While looking into the Pew Global Attitudes Survey (which deserves a blog post of its own), I came across these interesting results highlighted by Pew
, with the title ‘Few in China Complain About Internet Controls
‘. This survey was conducted in 2007:
- Over four years of tracking user reaction, trust in the reliability of online content has fallen by one-half, from 52% in 2003 to 26% now.
- Only about one-third of internet users (30%) said they considered online content reliable.5
- An overwhelming number of Chinese, almost 84%, agreed that the internet should be controlled or managed.
- Since 2005, the percentage of users who say that online content about “politics” should be controlled or managed jumped from 8% to 41%, by far the biggest increase of any items tested.
It’s fair to wonder whether the survey is fully representative. After looking at the methodology in detail (pdf) (which polled 2000 urban residents in 5 cities), I think these numbers do give us at least a fuzzy picture of common trends.
This all tells me that perhaps we shouldn’t expect much liberalization online in the near future. There’s just too little popular demand for it.
[Update inserted at the end]
The U.S. Fed chairman Bernanke gave some amazing recycled remarks to the International Monetary Conference on June 3, 2008. In that speech, he offered some gems of wisdom such as:
In the financial sphere, the three longer-term developments I have identified are linked by the fact that a substantial increase in the net supply of saving in emerging market economies contributed to both the U.S. housing boom and the broader credit boom. The sources of this increase in net saving included rapid growth in high-saving East Asian countries and, outside of China, reduced investment rates in that region; large buildups in foreign exchange reserves in a number of emerging markets; and the enormous increases in the revenues received by exporters of oil and other commodities. The pressure of these net savings flows led to lower long-term real interest rates around the world, stimulated asset prices (including house prices), and pushed current accounts toward deficit in the industrial countries–notably the United States–that received these flows. … The housing boom came to an end because rising prices made housing increasingly unaffordable. The end of rapid house price increases in turn undermined a basic premise of many adjustable-rate subprime loans–that home price appreciation alone would always generate enough equity to permit the borrower to refinance and thereby avoid ever having to pay the fully-indexed interest rate. When that premise was shown to be false and defaults on subprime mortgages rose sharply, investors quickly backpedaled from mortgage-related securities. The reduced availability of mortgage credit caused housing to weaken further.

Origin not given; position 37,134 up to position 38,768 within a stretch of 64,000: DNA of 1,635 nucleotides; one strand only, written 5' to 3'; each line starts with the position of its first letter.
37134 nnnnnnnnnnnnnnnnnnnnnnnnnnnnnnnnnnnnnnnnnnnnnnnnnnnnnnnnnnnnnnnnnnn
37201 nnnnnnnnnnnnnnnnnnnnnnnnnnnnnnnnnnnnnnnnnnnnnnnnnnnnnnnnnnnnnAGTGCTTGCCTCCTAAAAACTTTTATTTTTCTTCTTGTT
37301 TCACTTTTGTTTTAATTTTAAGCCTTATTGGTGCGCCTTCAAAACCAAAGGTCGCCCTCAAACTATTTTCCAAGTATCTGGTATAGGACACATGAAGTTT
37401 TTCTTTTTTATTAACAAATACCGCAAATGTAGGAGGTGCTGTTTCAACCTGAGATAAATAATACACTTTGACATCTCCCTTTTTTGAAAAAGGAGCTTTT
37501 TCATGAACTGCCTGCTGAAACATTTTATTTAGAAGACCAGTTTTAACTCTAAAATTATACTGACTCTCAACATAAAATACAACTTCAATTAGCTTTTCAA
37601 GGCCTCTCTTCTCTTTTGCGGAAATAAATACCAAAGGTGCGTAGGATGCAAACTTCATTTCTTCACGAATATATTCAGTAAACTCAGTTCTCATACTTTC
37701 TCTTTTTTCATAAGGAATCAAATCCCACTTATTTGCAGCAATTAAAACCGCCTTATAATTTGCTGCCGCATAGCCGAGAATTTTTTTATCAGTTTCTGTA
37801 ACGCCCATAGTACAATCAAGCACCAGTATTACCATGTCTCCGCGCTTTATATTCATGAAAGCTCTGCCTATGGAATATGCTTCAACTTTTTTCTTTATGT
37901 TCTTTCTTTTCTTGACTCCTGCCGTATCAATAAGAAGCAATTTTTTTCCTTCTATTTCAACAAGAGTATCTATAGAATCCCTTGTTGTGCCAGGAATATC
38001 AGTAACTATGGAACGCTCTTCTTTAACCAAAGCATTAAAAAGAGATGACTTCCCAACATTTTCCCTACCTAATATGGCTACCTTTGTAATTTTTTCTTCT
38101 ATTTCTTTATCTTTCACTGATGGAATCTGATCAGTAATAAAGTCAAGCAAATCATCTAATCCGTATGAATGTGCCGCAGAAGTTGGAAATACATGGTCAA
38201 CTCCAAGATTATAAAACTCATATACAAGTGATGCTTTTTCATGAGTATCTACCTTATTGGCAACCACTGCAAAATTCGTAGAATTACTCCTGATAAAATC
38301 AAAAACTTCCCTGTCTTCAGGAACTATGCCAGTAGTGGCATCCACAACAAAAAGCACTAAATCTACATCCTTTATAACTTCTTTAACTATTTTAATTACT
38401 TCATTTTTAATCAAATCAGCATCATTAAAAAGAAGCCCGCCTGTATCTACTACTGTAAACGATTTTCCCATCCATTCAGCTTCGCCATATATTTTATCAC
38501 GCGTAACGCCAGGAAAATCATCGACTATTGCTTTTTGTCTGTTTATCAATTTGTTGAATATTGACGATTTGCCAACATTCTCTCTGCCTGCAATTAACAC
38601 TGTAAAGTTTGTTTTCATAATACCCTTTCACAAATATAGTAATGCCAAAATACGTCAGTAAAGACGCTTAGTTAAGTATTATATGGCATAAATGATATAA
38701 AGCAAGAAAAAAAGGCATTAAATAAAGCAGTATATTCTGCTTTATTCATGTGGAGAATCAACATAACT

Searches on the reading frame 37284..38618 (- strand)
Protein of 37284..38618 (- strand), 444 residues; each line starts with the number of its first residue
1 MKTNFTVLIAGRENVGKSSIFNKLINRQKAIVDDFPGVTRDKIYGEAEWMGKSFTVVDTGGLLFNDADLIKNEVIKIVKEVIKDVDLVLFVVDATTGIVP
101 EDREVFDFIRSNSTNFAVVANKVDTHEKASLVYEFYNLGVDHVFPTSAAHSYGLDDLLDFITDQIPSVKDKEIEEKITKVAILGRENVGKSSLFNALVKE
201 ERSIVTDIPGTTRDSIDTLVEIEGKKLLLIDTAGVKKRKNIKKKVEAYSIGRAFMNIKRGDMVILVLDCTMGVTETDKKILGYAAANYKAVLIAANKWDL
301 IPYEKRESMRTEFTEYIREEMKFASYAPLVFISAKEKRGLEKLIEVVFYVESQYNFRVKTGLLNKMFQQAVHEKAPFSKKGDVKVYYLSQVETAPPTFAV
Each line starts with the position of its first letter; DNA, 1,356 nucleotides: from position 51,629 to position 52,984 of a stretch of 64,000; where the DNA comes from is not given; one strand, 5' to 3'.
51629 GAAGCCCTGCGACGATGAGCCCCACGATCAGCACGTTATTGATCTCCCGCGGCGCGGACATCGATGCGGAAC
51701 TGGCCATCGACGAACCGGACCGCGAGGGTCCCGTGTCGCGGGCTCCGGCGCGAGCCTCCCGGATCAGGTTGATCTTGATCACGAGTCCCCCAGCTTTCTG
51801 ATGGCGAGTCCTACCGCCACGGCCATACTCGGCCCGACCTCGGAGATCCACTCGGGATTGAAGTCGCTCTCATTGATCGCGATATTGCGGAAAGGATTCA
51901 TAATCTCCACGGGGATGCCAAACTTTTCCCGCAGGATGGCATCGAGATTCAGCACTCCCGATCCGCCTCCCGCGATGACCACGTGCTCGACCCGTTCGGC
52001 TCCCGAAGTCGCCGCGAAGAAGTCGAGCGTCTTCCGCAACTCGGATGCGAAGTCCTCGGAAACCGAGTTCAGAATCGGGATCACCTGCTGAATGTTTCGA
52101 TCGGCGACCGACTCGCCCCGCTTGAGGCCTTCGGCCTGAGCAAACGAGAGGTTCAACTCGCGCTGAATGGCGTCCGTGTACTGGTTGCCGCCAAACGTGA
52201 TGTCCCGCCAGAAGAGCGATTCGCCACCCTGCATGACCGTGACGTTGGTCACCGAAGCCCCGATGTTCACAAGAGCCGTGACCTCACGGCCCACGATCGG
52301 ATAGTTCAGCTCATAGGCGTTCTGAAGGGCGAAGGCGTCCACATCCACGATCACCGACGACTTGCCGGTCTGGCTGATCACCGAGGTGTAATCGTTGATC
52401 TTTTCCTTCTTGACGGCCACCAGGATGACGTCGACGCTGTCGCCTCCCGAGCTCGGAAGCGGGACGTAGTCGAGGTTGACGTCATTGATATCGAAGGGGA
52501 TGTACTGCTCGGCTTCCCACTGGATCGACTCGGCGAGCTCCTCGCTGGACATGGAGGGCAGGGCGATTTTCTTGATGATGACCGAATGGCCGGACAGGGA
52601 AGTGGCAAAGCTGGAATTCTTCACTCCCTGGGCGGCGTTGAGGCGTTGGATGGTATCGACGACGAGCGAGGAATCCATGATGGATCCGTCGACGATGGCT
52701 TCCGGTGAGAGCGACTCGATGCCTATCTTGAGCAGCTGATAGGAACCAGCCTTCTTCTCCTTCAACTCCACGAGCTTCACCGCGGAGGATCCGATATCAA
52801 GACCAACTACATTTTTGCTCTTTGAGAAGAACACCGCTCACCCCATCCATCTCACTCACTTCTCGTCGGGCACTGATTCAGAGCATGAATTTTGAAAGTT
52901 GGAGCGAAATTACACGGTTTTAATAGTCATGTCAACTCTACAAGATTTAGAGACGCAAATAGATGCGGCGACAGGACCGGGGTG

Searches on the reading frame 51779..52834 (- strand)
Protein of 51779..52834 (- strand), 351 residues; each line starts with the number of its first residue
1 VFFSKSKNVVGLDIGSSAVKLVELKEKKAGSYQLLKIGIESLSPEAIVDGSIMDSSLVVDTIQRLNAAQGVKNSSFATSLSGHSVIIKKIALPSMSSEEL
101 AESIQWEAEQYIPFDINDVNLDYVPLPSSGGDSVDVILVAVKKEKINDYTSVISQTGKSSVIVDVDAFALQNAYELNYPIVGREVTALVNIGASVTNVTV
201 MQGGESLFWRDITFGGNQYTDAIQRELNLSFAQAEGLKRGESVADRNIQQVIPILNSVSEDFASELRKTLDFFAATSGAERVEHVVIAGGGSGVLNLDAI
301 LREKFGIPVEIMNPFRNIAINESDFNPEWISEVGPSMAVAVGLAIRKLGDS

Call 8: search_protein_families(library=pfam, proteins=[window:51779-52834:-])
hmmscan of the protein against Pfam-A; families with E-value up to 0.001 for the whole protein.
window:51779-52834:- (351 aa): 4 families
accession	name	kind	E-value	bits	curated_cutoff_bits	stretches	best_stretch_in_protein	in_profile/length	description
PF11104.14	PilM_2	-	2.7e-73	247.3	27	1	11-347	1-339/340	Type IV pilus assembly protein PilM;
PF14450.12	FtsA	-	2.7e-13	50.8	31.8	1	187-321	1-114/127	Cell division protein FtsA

As Mike Whitney so nicely summarized for Bernanke: “It’s all China’s fault. Really.”
Whew. That’s a pretty long-winded way of saying the Chinese are to blame for everything that’s gone wrong in the markets for the last 10 months.
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